North-Atlantic Subpolar Gyre: oxygen variability

Using hydrographic datas I study the interannual variability of oxygen concentration in the North-Atlantic subpolar gyre, especially in the Irminger and the Iceland Basin. Oxygen is an indicator of water mass ventilation because when a water column overturned and is mixed, it downwells the surface oxygen-satured water parcel deeper in the column (oxygen concentration is also increased by photosynthesis). Since below the euphotic layer oxygen can only decreases (because of the oxidation of particulate organic matter, the remineralization process), its concentration is an indicator of circulation and water mass ages.

Presently I'm focusing on the OVIDE section shown here:

from which differences in various oxygen related fields are shown in the following figure (click to enlarge):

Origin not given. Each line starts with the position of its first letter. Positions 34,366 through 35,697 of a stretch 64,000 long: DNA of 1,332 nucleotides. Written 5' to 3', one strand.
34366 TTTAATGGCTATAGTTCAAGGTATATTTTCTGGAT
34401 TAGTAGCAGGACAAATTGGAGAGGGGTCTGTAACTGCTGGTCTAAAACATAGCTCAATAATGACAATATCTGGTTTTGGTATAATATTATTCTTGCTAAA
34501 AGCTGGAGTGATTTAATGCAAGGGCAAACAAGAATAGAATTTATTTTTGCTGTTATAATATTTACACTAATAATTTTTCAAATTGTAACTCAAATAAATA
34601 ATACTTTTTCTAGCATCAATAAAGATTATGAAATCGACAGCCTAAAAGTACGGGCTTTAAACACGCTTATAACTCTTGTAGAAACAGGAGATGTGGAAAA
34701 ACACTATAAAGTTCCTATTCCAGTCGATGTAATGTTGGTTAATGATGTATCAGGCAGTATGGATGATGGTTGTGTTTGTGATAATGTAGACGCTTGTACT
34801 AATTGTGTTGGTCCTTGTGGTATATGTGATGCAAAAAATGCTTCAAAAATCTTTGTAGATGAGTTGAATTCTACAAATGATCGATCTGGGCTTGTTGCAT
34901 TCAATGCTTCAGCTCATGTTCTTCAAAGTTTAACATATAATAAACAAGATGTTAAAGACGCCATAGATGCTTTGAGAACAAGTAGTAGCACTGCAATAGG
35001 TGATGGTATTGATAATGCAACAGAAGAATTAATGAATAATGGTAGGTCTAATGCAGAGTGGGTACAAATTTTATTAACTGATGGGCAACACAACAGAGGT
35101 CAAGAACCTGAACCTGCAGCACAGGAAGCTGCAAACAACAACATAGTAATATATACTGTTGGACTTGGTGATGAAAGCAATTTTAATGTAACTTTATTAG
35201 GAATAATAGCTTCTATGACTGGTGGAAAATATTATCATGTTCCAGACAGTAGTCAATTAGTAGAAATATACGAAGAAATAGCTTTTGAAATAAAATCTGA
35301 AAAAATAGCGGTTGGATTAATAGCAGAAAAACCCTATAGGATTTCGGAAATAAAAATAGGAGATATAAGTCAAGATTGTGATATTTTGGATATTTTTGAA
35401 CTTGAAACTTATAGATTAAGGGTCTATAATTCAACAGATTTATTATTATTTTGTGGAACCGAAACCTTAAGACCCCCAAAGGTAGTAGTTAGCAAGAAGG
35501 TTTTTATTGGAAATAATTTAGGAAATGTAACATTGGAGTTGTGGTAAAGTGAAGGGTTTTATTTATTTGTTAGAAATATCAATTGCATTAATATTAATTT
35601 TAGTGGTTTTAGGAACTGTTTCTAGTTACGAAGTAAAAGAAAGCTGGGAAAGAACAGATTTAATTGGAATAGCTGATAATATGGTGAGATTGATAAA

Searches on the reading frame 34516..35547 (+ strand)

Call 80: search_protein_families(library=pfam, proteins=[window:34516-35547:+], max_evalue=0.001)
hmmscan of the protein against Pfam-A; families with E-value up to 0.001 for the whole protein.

An integration over areas of interest in the section is much easier to interpret. The following figure shows the same fields averaged between 600 to 900km from Greenland, ie right over the Reykjanes Ridge Mode Water (Thierry et al, JGR 2009). In blue is the solubility, in red the actual concentration and in green the apparent oxygen utilization (AOU):
We can see the largest interannual variability peaking around 500m, associated with the bulk of Reykjanes Ridge Mode Water. Between 2006 and 2002 the solubility doesn't change much between 200m and 600m (the core of the mode water). However the concentration sees a large decrease driven by changes between 2004 and 2002 (partially cancelled by an increase between 2004 and 2006). Wether these changes are due to dynamical processes or a change in the biogeochemical activity remains to be determined and constitutes one of my research subjects...